The Maltese Islands
93 km/58 miles South of Sicily, 290 km/180 miles East of Tunisia. Coordinates - 35 50 N, 14 35 E
The six-island archipelago, situated in the middle of the Mediterranean sea consist of, Malta 246 km2 (95 miles2), Ghawdex (Gozo) 67 km2 (26 miles2), Kemuna 2.7 km2 (1 mile2), Kemunet, St. Paul’s Islet and Filfla of which, only the first 3 are inhabited. Total area is 316 km2 (122 miles2).
The coastline of Malta is well indented, thus providing numerous harbours, bays, creeks, sandy beaches and rocky coves. The length of the shoreline round Malta is 136 km, and 43km round Gozo.
Generally low-lying, rocky, flat to dissected plains. Many coastal cliffs - highest point Dingli Cliffs 245 metres. No rivers or mountains. Well indented coastline.
The Maltese Islands host some of the most magnificent buildings ever built, indeed, the oldest free-standing buildings in the world, that pre-date the more famous pyramids of Egypt. The megalithic temples are witness to the first Maltese culture, revolving around the spiritual belief in the Goddess of Fertility.
Their strategic location, bang in the centre of the Mediterranean Sea, makes up for all the lack of resources that nature endowed the rest of the globe. Malta, the largest island, and her sister islands of Gozo, Comino, Filfla and other very small islands, are in the middle between Southern Europe and North Africa, and between Western Europe and the Middle East. The archipelago was first colonised thousands of years ago, and have often played a crucial role in the making of world history.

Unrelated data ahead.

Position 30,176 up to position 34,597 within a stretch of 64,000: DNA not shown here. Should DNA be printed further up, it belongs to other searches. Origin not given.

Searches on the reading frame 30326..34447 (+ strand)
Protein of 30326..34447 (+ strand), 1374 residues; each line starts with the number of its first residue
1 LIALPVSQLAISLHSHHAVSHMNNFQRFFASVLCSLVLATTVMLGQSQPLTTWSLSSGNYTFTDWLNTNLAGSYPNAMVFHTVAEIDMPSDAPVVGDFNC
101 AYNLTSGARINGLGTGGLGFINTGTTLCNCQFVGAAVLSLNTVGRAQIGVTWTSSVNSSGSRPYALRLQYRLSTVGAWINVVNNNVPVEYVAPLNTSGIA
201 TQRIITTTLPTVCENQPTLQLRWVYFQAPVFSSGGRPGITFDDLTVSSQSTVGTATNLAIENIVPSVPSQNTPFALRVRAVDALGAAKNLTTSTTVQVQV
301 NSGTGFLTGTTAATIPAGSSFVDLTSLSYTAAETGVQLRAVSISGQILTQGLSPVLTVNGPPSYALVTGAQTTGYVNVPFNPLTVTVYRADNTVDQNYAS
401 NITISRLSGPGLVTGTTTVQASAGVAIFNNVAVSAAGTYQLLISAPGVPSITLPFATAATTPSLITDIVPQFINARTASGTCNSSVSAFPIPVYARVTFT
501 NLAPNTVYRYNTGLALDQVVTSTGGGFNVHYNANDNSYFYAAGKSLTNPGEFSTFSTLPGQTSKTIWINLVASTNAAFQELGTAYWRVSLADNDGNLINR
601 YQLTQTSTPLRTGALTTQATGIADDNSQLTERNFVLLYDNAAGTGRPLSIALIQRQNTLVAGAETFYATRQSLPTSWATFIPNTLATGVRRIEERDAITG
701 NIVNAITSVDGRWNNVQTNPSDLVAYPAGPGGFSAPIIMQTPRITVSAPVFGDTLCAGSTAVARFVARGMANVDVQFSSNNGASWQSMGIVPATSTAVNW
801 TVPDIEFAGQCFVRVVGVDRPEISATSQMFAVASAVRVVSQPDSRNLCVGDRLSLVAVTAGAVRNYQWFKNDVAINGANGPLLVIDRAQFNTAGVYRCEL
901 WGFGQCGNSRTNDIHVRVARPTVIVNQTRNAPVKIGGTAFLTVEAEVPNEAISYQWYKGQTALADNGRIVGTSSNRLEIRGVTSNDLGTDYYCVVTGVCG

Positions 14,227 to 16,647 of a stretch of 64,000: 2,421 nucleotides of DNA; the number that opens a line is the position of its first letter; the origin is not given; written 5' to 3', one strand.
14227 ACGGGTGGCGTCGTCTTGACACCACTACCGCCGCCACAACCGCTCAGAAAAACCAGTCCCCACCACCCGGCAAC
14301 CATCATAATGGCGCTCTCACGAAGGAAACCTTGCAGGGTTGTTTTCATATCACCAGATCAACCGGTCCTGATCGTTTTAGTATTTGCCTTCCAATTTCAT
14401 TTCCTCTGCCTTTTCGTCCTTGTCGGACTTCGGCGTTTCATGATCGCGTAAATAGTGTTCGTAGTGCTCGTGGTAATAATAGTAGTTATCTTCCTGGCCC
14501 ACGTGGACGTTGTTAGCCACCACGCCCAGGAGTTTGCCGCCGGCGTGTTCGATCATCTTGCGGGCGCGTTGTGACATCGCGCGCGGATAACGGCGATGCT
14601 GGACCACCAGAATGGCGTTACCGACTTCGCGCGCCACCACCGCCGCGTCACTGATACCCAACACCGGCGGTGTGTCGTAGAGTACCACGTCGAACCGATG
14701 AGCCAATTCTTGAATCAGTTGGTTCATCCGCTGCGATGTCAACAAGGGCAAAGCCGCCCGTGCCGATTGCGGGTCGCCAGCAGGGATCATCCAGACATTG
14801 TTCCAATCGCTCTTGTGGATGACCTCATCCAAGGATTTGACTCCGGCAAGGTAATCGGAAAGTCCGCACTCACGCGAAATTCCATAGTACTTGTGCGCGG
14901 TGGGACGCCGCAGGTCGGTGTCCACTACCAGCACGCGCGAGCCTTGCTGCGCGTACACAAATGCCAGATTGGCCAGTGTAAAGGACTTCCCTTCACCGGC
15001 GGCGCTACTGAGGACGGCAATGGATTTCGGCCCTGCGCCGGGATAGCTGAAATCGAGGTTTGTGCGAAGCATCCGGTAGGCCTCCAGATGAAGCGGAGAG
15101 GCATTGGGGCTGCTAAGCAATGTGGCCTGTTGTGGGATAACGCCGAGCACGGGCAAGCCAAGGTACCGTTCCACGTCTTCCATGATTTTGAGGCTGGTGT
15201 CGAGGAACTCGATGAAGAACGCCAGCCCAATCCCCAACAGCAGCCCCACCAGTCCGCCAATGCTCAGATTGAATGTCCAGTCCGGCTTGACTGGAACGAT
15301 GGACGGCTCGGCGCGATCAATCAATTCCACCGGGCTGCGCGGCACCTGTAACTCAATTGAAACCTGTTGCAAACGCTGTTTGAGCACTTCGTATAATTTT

The Maltese Islands were part of the most important historic events: the wars between Rome and Carthage, the rise of Islam, the Crusades, the wars between Christians and Moslems, the rise and fall of Napoleon, the rise and fall of the British Empire, the fight for democracy against Fascism and Nazism, the Cold War, the rise of a United Europe and the challenges of the Third Millennium…
The combined population of Malta and Gozo totals up to around 385,000. Ethnically, the Maltese people are quite an extraordinary mixture. Throughout the Islands long history, the many races that have settled here have left their indelible marks. Thus the Maltese are among the most cosmopolitan people in the world. Nonetheless, there remain definite characteristics, which are … and always have been … distinctly Maltese both culturally and physically.